We can use
MODIS 250 m image data from Terra and Aqua satellites to detect the red tide.
The resolution of typical ocean color imagery at 1 km is too coarse and even
250 m pixel size is not enough to map the bloom near-shore blooms and in smaller bays (e.g. the
quasi true color image shown here is from June 17, 2005 at 1:00 PM PST. The image
has some technical problems (banding of individual scans are well visible due
to not perfect calibration) as well as natural problems (too hazy and cloudy
offshore). It does not show the near-shore red tide well. It does show that the
highly absorbing (i.e. dark on this image) areas that are probably rich in
phytoplankton pigments and CDOM extend quite far into the ocean. The alongshore
band of highly absorbing water north of the La Jolla bay is approximately 10 km
wide. Dark surface slicks due to kelp beds (K,
· The grayscale image shows "turbidity" which is caused by highly scattering sediment particles (e.g. during river run-off). It picks up only a few slight patches of turbidity (San Diego bay, Ensenada bay and south of Ensenada) – this is in contrast with the large and intense turbid areas during the winter runoff events (e.g. here ).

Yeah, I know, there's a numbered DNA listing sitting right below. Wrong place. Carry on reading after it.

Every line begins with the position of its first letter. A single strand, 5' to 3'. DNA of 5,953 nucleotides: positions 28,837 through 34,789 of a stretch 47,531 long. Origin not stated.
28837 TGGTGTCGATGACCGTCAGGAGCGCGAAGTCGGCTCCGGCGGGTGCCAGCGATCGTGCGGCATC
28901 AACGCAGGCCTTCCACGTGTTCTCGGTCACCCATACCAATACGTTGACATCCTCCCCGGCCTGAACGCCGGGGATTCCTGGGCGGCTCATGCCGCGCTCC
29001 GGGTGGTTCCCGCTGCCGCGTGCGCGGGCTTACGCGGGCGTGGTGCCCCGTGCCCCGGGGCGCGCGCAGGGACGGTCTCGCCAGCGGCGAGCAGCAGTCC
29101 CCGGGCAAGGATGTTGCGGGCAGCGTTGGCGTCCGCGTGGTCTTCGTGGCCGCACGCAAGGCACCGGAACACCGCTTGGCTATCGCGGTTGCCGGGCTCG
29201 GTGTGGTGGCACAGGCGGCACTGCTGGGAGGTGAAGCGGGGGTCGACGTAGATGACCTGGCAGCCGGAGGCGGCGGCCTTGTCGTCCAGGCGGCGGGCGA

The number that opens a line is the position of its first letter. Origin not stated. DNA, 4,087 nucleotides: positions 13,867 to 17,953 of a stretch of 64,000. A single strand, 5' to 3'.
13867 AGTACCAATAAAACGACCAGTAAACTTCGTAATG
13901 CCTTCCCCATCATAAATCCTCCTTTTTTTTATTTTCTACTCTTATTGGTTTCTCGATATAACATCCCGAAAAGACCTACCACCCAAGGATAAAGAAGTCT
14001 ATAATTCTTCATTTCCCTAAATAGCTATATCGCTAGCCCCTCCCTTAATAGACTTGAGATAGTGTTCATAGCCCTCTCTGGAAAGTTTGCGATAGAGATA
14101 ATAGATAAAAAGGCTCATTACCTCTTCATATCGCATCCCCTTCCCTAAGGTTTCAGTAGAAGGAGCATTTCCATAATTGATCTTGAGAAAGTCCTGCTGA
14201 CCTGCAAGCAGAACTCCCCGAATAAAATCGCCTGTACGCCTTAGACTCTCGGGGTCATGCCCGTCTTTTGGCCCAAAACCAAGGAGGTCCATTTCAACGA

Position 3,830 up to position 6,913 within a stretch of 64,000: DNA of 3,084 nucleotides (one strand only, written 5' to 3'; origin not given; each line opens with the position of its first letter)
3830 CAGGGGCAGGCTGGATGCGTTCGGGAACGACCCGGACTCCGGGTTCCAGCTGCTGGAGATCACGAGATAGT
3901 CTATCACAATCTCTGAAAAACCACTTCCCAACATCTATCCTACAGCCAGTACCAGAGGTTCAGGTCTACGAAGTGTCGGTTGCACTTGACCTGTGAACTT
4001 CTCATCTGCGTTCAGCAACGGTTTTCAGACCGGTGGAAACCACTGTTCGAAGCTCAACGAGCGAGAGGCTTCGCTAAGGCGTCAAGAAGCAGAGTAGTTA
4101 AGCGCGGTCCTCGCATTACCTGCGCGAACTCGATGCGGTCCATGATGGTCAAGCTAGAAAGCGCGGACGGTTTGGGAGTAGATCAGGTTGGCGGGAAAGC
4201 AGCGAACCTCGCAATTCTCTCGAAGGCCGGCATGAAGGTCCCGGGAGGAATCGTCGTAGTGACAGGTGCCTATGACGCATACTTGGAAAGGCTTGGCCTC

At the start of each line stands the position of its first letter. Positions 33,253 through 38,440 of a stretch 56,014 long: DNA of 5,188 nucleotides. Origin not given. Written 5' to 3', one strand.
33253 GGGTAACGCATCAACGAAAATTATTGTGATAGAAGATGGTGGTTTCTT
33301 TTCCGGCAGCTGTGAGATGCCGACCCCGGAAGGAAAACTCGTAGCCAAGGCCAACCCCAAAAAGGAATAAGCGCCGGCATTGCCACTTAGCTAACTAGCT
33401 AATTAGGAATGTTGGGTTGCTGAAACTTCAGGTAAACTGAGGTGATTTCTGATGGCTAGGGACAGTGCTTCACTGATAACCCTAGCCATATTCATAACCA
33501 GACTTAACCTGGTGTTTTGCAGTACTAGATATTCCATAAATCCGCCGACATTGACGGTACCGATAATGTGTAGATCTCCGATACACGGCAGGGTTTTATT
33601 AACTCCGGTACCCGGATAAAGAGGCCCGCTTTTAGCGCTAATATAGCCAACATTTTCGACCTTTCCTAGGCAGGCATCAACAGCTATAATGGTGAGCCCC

· To see the full resolution images, please click on one of the images below to open a new window, then maximize the image inside the window.
Left: Quasi-true color image from
Terra-MODIS of June 17, 2005, 1:00 PM PST.
Right: Turbidity map of the same image. Only a few slightly increased turbidity areas detected.
|Next morning, on June 18, 2005 at 10:30 PST MODIS-Terra covered the same area. A stretched true-color image of the San Diego area is shown on the left. Coastlines are overlaid in blue. The band of brownish water is seen along the coast north of La Jolla. Brownish water is also seen near the mouth of the Tijuana river.|